1029 Race Street
Philadelphia, PA 19107

Philadelphia's a beer town. But I'm from New York, where cocktails reign supreme. So when I asked a local friend where we could go for real drinks (other than Franklin Mortgage, which I've already written up), she said "How about Hop Sing?" It seemed perfect. Oodles of top shelf liquor. A hidden entrance. A Chinatown-themed speakeasy inside of Philadelphia's Chinatown. The owner greets you at the signage-free hidden entrance and personally checks your ID. Plus there's a don't-be-a-slob dress code, a rarity in the a-Phillies-jersey-is-just-fine city of brotherly love. 

Upon entering the literally pitch black foyer, we were asked to sit and wait as our eyes adjusted and as our table was prepared. This was pure gimmick straight out of a Times Square theme restaurant. Jekyll and Hyde would be proud. We were the first guests of the evening. There was nothing to prepare. But here in the small dimly lit room, alone but for one man (the owner, who has cultivated and nurtured a reputation of eccentricity) standing over us, we were told the "rules". Upon pain of expulsion, no phones, no cameras, no loud talking. Privacy was paramount (but feel free to tweet). Thus, you'll forgive me for the lack of any photos of the interior or of the drinks. It was verboten. Hell, I even asked permission. I was told no. Until I go back and sneak in a few shots, you'll have to check out this Eater article for a photo. There are no candelabras on the tables.

Unlike the speakeasies of NYC (and despite what the Hop Sing website says, it is most assuredly a speakeasy, it's large inside. Easily twenty tables, plus seats at the bar.  Compared to Dutch Kills and Milk & Honey, it's safely four times the size, which is good news for booze hounds. Deep red walls, high ceilings, lots of paintings, antique copper fire extinguishers, and a floor tiled in thousands of pennies speak to the ostentatious display of kitch here. But it's fun kitch that adds to the mood.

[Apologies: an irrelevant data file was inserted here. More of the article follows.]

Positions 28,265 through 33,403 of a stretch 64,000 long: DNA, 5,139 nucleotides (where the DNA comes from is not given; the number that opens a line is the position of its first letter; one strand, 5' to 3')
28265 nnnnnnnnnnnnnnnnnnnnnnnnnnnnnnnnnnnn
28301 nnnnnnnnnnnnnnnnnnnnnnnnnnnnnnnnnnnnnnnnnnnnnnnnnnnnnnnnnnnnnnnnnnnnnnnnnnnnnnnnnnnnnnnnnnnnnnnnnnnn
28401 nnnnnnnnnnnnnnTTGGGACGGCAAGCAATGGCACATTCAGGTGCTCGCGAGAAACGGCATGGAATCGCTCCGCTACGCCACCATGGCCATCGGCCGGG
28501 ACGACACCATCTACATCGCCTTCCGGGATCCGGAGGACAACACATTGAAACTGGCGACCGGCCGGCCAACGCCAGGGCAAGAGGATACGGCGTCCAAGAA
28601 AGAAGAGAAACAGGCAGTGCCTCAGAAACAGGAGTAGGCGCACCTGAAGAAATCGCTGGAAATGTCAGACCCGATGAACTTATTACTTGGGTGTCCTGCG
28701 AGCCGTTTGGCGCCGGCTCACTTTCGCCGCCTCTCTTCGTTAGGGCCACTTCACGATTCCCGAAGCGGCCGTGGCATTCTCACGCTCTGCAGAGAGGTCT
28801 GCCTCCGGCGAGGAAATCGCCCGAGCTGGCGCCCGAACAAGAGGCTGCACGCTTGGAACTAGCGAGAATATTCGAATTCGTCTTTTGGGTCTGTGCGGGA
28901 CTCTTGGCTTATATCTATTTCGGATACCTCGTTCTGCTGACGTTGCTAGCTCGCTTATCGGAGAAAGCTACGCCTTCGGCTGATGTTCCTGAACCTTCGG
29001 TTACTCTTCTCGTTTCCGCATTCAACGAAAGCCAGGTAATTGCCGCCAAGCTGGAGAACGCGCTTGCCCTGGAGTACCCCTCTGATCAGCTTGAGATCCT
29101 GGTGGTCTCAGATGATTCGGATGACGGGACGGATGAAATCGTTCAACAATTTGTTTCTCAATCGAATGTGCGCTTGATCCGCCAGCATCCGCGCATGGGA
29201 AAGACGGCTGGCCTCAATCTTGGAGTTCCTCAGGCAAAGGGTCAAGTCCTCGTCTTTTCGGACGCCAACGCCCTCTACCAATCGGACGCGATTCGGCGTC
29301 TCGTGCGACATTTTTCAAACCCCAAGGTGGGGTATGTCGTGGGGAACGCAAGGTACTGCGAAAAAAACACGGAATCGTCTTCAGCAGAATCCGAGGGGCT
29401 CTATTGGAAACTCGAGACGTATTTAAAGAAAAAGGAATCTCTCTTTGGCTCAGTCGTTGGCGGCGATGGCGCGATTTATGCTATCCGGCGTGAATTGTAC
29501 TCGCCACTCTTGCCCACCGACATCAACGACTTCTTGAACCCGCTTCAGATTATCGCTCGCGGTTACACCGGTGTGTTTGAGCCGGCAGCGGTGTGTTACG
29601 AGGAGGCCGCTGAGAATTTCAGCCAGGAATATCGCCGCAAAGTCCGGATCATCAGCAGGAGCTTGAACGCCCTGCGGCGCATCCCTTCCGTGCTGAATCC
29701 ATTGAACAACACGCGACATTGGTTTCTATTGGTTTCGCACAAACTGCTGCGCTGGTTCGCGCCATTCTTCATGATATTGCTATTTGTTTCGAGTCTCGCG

We ordered six drinks in all and the experience as a whole leaves me with a few positive and a few negative things to say. First, the positive. Every single drink tasted great. The atmosphere was spot on. The servers were very attentive and polite. I asked for a Ramos Gin Fizz and they didn't hesitate to know what I was talking about and say "sure we can make that, just give us a few minutes." It was delicious. Finally, as someone used to shelling out $15 for a decent cocktail in the city, paying only $10 here in Philly was practically cheap.

Now, the negative. As I mentioned, the gimmicky game played by the owner was tiring after 30 seconds. Having him come to the table a few times to adjust the place settings and ask if everything was okay was just too OCD for my taste. While every cocktail tasted great, they were oddly weak. Each one was bordering on virgin. We had three each and should have left seeing double. But I could have driven home. And, as someone who drinks cocktails more than he drinks beer, I've never in my life had a weaker Manhattan. Rumor is that the owner is a bit of a weirdo control freak and if the staff's eggshell walking was any indication, it's not a rumor. I can't remember the last time I've seen a group of people so on edge, like they could get fired at any minute.

We arrived around 6:30 on a Thursday and, as I said, were the first in the door. When we left at around 8:30 there were a few tables taken, but by no means was there a line. Maybe the weekend gets more crowded, but on this particular evening, it was light.

Hop Sing will be better served with far less shtick, far more customer service, far less OCD, and far stronger drinks. It's a venue that Philadelphia sorely needs to counter it's beer-obsession, but there's work to be done.

Hop Sing is cash only.

 [ Copyright eateryROW 2012 ]

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